Following the success of One Thousand White Women: The Journals of May Dodd, Jim Fergus has once again combined fact, fiction, history, and landscape in The Wild Girl: The Notebooks of Ned Giles, 1932 to bring to life a group of disparate people and an event made more real through his imaginings.
Ned Giles is a 17-year-old orphan whose father's advice in a suicide note was that he should "buy himself a good camera." Ned is working in the clubhouse at the Racket Club in Chicago when one of the members posts a notice: "The Great Apache Expedition: This expedition ... plans to go into the Sierra Madre Mountains on the boundary between Sonora and Chihuahua, Mexico, to attempt to recover the seven-year-old son of Fernando Huerta&the boy having been stolen by the Apache Indians ... when three years old..." Ned decides to leave Chicago and present himself in Douglas, Arizona, where the expedition is being organized, in the hope of becoming the expedition photographer. He drives his father's Studebaker Roadster, the last vestige of his old life, and eventually fetches up in Douglas. What he finds there is every boy's dream adventure and then some.
Fergus sprinkles stock characters throughout the narrative: the hard-drinking, overweight newspaper man, Big Wade Jackson, who really does not want to put up with the hardships of the expedition and is only too happy to send Ned; Tolley, the gay preppy from Princeton, having been sent by his father in the hope that it would "make a man out of him"; Margaret Hawkins, a cultural anthropologist and Ph.D. candidate from the University of Arizona, who looks at the whole escapade as a field trip; and a mean-spirited Chief of Police, Leslie Gatlin. Into this mix are thrown two Apache guides: Grandfather Joseph Valor, wisely resigned to the world as it is and Grandson Albert Valor, Apache hothead.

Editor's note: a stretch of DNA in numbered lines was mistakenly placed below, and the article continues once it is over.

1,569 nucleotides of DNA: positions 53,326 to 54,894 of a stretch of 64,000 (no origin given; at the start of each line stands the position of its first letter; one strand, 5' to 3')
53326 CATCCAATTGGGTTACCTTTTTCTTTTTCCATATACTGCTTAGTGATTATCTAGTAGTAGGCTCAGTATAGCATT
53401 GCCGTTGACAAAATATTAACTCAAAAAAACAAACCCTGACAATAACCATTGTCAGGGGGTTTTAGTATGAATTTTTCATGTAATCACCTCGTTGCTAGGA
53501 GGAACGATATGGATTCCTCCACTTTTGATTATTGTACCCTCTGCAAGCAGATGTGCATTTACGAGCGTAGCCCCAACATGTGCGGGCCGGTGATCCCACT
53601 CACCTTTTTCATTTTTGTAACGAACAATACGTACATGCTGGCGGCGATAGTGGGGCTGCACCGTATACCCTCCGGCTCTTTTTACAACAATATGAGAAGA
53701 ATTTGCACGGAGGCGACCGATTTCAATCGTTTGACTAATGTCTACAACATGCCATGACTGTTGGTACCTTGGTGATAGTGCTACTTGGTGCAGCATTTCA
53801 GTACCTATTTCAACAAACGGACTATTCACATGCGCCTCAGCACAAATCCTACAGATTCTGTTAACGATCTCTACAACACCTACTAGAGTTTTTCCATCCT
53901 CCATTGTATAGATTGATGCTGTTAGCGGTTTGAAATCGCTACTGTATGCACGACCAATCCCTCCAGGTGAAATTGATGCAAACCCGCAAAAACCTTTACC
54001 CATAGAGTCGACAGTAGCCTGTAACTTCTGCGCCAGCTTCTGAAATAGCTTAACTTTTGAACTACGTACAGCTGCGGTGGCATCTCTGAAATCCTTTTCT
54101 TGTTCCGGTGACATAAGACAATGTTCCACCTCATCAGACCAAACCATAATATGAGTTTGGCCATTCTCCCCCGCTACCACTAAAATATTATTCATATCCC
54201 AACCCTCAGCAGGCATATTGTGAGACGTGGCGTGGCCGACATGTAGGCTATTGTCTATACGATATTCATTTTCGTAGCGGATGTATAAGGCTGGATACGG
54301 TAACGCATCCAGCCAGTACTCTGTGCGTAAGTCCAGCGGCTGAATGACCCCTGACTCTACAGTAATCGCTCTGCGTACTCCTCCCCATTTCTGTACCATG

The main evet of the novel is, however, La Niņa Bronca, the wild girl of the title. She is treed by the hounds of Billy Flowers, who heard the Voice and left home and hearth to become a hunter of predators. He takes her to Douglas, bound hand and foot, and she is thrown in a jail cell. She bites anyone who comes near her, but Ned is finally able to wash and feed her. And so begins the central relationship of the story. It is decided that the expedition will trade this girl for the Huerta boy. Turns out that isn't as easy as it sounds.
There is a wraparound story here that is utterly meaningless--author's notes, a prologue, an epilogue, the author's apology to the Apache people and all sorts of extraneous claptrap that is needless clutter. The basic narrative is a good one; stay with that. --Valerie Ryan [via]